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25 June 2013 @ 07:42 pm
Dungeons & Design 8: Advantages  
The idea of Feats is great, it's just the implementation that was terrible.

Wait, what?
Pre-3.x D&D didn't really have any mechanical way of representing characters' capabilities other than ability scores, race, class, level, spells, and equipment. Stuff like coming from a wealthier family, or being taller or short than the normal range, or having a particular talent with a skill or weapon, or even things like "How hard is it for non-thieves to hide? What if you grew up a street urchin but then became a caravan guard?" are all things that the GM had to either ban or come up with spot rules for on the fly. Feats provide a mechanical structure to hang all that on, and that's a good thing.

The problem comes in when you look at the actual feats. Not only are they not equal in value like I've mentioned before, but there are over 3000 of them published, and in d20 the typical character only gets 7 of them, ever. Toughness is even worse under those circumstances.

I can avoid that, because I dislike class/level systems and this won't be one, but I still have to either develop a variable point-buy system for Advantages or just try to make them as close as I can and accept that some might be worth a bit more or less than normal. There is an extant point-buy system for Feats, but it's inarguably worse than the existing system. I mean, Skill Focus costs 10 points, and Natural Spell costs 5. In what world is being able to cast spells on people while you are in bear form mauling their face worth half as much as getting a +3 bonus to one skill? He also costs Toughness at 10 points, so...

The design principles laid out before the bizarro costs list are worth it if I do decide to go that route, though.

One possibility of using lifepaths is that I can add Advantages that you can only acquire by taking specific lifepaths. Like the "Noble Birth" Advantage, I mentioned earlier, or culture-specific stuff. I do have ideas for the setting I'd like to use with this, but I want to hammer everything else out before I start talking about it.

Fortunately, since I want to model the standard D&D murderhobo/"homocidal transients" character types, there's a lot of Advantages I don't need to write. Anything involving too much wealth, or involvement in organizations, for example. Though I could write those and put them into lifepaths, for people who used to be soldiers and mustered out or went AWOL. Speaking of soldiers...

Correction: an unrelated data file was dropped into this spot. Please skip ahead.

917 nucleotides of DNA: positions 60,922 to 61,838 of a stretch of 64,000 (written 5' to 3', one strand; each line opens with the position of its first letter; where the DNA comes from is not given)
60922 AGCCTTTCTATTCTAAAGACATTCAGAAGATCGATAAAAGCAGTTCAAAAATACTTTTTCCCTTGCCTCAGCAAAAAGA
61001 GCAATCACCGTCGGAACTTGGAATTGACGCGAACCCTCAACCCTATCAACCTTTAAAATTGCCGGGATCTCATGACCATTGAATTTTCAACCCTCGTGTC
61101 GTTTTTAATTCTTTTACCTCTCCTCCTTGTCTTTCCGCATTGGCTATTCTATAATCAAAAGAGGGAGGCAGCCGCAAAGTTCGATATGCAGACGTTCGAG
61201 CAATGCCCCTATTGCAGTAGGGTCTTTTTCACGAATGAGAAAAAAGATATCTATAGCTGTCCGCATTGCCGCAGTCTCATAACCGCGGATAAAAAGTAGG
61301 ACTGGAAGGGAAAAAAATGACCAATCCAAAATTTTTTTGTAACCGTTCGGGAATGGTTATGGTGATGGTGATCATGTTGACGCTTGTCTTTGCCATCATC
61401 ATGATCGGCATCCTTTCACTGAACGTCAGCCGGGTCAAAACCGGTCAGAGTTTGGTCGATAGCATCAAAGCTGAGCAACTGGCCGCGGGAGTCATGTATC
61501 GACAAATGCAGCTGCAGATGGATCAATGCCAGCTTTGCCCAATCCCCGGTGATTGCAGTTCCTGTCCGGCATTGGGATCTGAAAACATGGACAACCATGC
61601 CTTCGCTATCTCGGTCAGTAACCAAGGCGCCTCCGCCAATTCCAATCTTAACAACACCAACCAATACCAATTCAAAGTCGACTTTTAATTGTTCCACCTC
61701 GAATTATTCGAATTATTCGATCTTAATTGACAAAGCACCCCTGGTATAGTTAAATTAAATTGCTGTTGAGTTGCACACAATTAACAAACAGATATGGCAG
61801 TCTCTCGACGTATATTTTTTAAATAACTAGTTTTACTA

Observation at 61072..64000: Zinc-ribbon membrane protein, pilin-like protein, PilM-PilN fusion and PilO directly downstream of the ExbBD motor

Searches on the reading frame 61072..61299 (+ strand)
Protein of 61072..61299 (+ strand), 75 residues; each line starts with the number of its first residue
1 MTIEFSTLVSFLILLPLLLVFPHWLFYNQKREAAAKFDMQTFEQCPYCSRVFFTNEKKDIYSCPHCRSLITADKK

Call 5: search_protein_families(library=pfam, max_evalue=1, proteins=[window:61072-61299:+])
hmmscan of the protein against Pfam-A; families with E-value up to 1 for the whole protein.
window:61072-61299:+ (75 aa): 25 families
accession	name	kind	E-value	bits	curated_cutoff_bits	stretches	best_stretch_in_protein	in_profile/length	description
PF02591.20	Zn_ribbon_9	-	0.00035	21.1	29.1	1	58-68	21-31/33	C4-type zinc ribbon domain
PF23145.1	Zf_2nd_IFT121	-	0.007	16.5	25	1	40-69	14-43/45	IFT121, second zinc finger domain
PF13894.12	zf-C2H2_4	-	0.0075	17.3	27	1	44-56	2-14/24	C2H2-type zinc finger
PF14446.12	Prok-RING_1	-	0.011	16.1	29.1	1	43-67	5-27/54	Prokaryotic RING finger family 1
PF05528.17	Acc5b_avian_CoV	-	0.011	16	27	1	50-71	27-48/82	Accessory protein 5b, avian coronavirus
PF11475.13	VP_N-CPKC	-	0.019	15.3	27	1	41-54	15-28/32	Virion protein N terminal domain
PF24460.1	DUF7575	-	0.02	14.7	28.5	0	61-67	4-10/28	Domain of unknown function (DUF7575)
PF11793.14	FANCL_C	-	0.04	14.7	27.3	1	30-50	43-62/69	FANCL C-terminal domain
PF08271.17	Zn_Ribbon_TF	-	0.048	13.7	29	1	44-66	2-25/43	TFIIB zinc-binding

Gating Techniques and Boring Advantages
One of the criticisms leveled at the Feats in d20 is how warriors needed to take a bunch of Feats just to do their job. Stuff like Improved Disarm, where they have to take it in order to not be punched in the face whenever they try to do something other than "I stab them in the hit points." And that's a legitimate criticism! It also runs into another problem I've been thinking about. Namely, how to properly divide them between new abilities and making abilities better.

The problem with an Advantage that gives a new ability is that it implies that it's not possible unless a character has the Advantage, unless stated elsewhere. Unfortunately this leads to a trap, where they're either boring "+2 to blah" Advantages that you take because you have to but you don't actually care about them, or you wall off bunches of abilities behind an XP paywall. I might be able to get around that by adding riders (Improved Disarm! Now you can disarm and do some damage), but I'll have to think about it. Of course, I don't plan to write 3000+ Advantages either, so...

Maybe if I made some of the boring stuff Advantages you get in lifepaths, so some of them are taken already? Hmm...

Magical Powers
True20 has a separate "powers" section, and taking Feats grants you access to 2 powers per feat taken, or one if you're a "Wild Talent" and aren't formally trained in an arcane tradition. I'm not sure I like that, but I think some kind of structure for supernatural powers that fits into the experience scheme is necessary. One of the problems with pre-4e D&D is that casters can acquire new spells with essentially no downside. It doesn't cost them extra XP, it doesn't cost them any of their other capabilities, it only costs them the time to search out the spells. This was my major problem with the Wayfarers RPG--everything is all set up as point buy and balanced, except that casters can learn as many spells as they can find. I have to avoid that, but I'm not sure if I want to just tie them into Advantages, or provide a separate system. Probably the latter, but I'll think about that when I talk about magic. Which should be next.
 
 
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